Dorcas Apoore grew up in Northern Ghana, in a remote village so small that it isn’t even on a map. Her mother was married at a young age and never got to finish school, a cycle that Dorcas saw repeated for a great many girls in her village. Most often, this is an attempt to reduce the financial burden for families living in poverty. Even today, 1 in 5 girls in Ghana are married before they reach adulthood, setting up a lifetime for women of working long hours in menial jobs to support growing families.
Through sheer determination, Dorcas forged a different path. She didn’t have books, a uniform, or even shoes, but Dorcas walked to school every day that she could. Although the journey had starts and stops as she searched for work to afford tuition, Dorcas finished school and went on to University. She never forgot the women in her rural village, and the profound disconnect between their ceaseless work ethic and inability to break out of the cycle of poverty. Many were talented artisans in traditional handicraft, yet couldn’t afford to feed their children.
Dorcas decided to do something about this, and in 2017 approached The Pollination Project for seed funding to build a cooperative network of women-led basket weavers. They weave bright, beautiful, and artistic baskets of all shapes and sizes, using both repurposed and native materials. Dorcas has built partnerships with exporters to fetch a fair price for these works of art, and has offered financial literacy coaching to help the women in the collaborative open savings accounts.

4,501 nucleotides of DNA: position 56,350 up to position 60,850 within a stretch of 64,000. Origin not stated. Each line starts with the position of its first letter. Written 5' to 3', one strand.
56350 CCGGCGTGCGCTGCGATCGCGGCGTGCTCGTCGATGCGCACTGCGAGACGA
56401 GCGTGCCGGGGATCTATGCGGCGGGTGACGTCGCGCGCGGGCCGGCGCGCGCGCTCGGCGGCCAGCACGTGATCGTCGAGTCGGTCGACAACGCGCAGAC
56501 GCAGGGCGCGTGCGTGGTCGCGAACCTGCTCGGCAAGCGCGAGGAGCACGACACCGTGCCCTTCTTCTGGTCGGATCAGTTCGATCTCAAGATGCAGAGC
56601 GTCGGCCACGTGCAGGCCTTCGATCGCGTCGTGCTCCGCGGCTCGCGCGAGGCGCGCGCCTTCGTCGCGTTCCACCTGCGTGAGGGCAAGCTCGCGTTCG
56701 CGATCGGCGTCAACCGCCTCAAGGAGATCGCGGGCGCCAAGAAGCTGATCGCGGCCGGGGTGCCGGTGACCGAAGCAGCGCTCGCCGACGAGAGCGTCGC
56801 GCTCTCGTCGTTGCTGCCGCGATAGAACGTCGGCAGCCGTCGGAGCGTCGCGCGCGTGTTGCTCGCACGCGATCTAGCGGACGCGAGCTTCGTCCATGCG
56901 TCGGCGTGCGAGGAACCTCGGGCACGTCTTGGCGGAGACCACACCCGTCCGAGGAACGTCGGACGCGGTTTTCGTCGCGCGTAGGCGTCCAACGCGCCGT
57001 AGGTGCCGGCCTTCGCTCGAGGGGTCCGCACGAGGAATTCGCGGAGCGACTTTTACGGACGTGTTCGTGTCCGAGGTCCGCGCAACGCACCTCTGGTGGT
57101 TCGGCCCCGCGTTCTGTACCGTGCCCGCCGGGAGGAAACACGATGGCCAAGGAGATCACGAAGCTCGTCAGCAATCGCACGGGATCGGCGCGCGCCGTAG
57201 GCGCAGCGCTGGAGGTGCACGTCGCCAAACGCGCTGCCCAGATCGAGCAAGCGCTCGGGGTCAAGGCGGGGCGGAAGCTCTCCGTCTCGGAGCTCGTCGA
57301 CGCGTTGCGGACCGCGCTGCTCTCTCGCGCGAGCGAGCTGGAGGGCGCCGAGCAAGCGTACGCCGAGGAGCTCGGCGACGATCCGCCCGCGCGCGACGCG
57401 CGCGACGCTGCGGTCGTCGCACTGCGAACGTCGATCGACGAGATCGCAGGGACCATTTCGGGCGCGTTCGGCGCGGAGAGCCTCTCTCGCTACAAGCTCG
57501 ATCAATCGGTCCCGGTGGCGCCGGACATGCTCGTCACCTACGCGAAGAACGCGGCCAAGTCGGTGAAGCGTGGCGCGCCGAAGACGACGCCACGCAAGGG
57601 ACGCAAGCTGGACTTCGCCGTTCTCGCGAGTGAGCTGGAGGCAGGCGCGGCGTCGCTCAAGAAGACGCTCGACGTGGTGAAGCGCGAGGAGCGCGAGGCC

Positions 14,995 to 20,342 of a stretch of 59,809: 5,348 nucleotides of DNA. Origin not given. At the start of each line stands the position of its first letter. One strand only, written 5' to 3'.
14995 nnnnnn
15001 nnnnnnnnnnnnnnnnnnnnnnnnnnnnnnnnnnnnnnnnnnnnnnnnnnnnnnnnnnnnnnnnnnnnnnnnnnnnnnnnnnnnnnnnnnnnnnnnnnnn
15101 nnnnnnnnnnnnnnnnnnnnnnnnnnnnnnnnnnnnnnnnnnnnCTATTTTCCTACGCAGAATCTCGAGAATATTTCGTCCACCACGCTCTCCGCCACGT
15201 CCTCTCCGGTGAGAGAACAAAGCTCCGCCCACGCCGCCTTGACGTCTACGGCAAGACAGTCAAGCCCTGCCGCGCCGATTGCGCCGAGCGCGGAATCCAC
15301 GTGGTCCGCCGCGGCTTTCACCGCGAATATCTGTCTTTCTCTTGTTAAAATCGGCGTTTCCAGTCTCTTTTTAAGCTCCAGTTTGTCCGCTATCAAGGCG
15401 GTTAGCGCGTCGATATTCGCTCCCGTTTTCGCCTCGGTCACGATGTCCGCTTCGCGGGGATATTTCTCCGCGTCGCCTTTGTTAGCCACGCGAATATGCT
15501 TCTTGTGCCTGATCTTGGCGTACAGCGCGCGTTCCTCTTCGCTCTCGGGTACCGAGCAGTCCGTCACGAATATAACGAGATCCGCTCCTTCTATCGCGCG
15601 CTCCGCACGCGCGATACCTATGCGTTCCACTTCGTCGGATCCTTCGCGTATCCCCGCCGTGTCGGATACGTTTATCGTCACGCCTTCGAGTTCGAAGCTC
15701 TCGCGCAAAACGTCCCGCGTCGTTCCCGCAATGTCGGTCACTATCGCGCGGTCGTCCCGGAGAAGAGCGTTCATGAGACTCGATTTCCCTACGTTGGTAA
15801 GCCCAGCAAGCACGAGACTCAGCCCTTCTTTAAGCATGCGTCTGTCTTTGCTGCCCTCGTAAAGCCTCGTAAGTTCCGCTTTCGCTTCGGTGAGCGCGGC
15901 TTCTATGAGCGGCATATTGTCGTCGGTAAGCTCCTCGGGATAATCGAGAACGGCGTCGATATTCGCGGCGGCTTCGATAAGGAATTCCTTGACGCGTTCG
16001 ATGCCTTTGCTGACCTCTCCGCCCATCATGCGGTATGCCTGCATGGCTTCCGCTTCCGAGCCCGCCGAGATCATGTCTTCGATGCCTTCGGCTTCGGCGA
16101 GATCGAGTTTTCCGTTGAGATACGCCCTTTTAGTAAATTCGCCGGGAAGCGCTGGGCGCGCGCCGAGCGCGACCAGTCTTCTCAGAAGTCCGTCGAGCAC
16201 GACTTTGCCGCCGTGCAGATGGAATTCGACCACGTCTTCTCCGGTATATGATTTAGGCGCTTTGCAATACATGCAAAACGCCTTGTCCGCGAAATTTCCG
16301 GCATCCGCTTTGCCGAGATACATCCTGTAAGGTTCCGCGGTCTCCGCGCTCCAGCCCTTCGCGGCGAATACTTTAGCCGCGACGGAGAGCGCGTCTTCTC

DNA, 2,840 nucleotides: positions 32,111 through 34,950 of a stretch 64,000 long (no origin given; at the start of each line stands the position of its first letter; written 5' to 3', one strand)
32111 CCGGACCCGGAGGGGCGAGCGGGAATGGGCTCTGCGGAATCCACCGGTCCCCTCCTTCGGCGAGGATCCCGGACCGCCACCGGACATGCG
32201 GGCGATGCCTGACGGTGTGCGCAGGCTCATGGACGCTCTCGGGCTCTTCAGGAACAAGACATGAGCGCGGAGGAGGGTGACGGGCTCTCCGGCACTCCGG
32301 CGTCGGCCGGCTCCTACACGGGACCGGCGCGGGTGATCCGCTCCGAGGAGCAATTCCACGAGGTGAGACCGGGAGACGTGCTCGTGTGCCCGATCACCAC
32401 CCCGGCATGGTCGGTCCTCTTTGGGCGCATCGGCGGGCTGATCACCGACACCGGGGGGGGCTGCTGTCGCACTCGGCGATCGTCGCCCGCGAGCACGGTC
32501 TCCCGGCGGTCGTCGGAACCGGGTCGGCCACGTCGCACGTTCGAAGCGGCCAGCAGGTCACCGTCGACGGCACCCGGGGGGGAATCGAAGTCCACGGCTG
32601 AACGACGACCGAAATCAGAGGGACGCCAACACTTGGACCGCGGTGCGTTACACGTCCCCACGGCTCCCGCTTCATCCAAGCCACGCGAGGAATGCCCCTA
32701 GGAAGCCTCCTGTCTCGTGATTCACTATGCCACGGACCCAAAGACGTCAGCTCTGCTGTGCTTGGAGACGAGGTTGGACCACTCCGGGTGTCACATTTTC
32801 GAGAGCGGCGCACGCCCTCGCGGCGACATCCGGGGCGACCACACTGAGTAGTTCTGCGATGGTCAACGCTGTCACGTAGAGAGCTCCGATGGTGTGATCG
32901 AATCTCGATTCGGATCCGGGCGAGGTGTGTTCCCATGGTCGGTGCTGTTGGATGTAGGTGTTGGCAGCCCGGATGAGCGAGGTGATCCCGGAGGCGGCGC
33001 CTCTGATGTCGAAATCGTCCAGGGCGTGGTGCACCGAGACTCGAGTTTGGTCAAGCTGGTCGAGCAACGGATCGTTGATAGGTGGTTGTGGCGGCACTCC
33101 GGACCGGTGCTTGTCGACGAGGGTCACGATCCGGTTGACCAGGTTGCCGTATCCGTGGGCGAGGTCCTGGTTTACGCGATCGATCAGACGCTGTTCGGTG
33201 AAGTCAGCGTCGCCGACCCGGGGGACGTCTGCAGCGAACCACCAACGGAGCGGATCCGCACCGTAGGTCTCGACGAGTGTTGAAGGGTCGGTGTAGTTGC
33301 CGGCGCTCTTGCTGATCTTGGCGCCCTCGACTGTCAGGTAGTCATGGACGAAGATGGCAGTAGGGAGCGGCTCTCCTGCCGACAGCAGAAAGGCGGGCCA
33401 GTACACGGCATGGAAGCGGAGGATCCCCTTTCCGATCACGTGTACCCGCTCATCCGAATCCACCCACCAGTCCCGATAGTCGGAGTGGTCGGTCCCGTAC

From the humble beginnings of one small seed grant, Dorcas was able to receive other funding, gain international recognition, and build her labor of love. Today, her vision employs 429 women in Ghana. She has been able to personally facilitate the return to school for many others, and has helped relieve the financial burdens that result in families feeling forced to offer their daughters for early marriage. Since 2018, Dorcas has also given countless hours to other changemakers by serving as a volunteer grant advisor for The Pollination Project.
“We are on the international stage because The Pollination Project believed in our vision,” says Dorcas. “It is such a joy to be in this family.”